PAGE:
401(k) Plan Information
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Helping Yourself to a Successful FutureYou hold the key to a successful retirement. By saving through your employer's plan, you can add significantly to the financial nest egg you'll need in the future.
Start as soon as you can
The earlier you begin saving, the better off you will be. Here's why:
- Starting early gives your money more time to compound. Compounding is what happens when you investment earnings are reinvested and earn an investment return of their own.
- It's easier to save a little each pay period throughout your career than a lot at the end of your career.
- You will probably need more money for retirement than you parents or grandparents since costs are higher and people are living longer.
How much will you need for retirement?
A financially secure retirement requires more money than you'd think. Generally, experts agree that retirees usually need from 70% to 90% of their preretirement income to enjoy a comfortable lifestyle when they stop working. Since Social Security isn't enough to cover most retirees' income needs, where will the rest come from? For the most part, from your earnings and savings.
The threat of inflation
The amount of retirement income you'll need cannot necessarily be determined using today's pay alone. The reason is inflation - increases in the cost of living. Even at low inflation rates, the buying power of money you save erodes each year. So, when figuring how much retirement income you'll need, take potential inflation into account.
Two Options to Help You Get There
Your retirement savings plan offers significant tax benefits. You have two options regarding how your contributions and benefits will be taxed.
Traditional pretax contributions are paid to the plan before federal (and, in most cases, state) taxes are deducted from your paycheck. So, you'll owe no income taxes on the money while it is kept in the plan. And there are no current taxes on any investment income your account earns. Taxes are due only when you withdraw money from the plan. This feature is called "tax deferral," and it can make a big difference in the amount you can save for retirement.
Roth contributions are treated differently. You pay current federal and, if applicable, state taxes on your contributions, but not on plan earnings. However, if you keep your money in the plan for at least five years from the time of your first Roth contribution, on reaching age 59 1/2, you generally can withdraw all of your Roth account (contributions and plan earnings) without paying any taxes on the money.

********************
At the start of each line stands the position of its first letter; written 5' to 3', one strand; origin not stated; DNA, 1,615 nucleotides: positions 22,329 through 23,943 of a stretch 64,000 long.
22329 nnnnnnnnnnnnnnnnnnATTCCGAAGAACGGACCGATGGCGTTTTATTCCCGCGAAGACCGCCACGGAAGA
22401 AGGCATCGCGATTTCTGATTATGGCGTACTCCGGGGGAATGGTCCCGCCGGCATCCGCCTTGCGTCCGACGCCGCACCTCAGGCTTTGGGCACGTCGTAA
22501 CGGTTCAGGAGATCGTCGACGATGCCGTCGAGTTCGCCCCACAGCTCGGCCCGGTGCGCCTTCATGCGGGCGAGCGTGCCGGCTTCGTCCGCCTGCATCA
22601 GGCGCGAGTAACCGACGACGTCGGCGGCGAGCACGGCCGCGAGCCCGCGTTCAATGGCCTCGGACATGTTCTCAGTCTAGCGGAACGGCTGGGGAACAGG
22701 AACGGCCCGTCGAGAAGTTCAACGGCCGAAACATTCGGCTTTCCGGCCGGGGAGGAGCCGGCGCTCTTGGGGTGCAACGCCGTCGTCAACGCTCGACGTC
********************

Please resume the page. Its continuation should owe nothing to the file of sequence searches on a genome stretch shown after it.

So, why would anyone choose to pay taxes now rather than later? The answer, for some people, is to have more after-tax income when they retire. Depending on your situation, making after-tax Roth contributions now could mean more money in your pocket during retirement.
The decision, however, is not the same for everyone and what is right for you depends largely on your individual situation. Your current age, your expected retirement age, your current tax bracket, your expected retirement tax bracket, and the amount of your contributions are all important factors.
The chart below can help you weigh the various factors in making the "pretax versus Roth" decision. Before making any decision, though, you should talk with a tax advisor who can help you look at your specific situation and determine which route - traditional pretax or Roth contributions - is best for you.
Risk Profile: What Type of Investor Are You?
Once you are enrolled in your employer's retirement plan, you should develop an investment strategy. This questionnaire can help you determine whether you are a conservative, moderate, or aggressive investor and which investments offered by your retirement plan may suit your needs. Use this information in combination with other investment planning advice available to you.
Please read the following statements. Rank yourself on a scale from 1 to 5 as to whether you agree or disagree with the statement. Total up your score to see where it falls on the Investor Profile. Remember, neither the five statements nor your total score is meant to tell you which investments to choose. Rather, this questionnaire may help you better understand your objectives and feelings about risk so you can select investments that are right for your situation.
1 = Strongly disagree | 2 = Disagree | 3 = Neutral | 4 = Agree | 5 = Strongly agree
1) To obtain above-average returns on my investments, I am willing to accept above-average risk of investment losses.
1 2 3 4 5
2) Staying ahead of inflation is more important to me than maintaining stable principal values.
1 2 3 4 5
3) If an investment loses money over the course of a year, I can easily resist the temptation to sell it.
1 2 3 4 5
4) I do not plan on withdrawing my retirement money for major expenses before I retire.
1 2 3 4 5
5) I consider myself knowledgeable about economic issues and personal investing.
1 2 3 4 5
5-9 = CONSERVATIVE
10-15 = MODERATE
16-20 = MODERATELY AGGRESSIVE
21-25 = AGGRESSIVE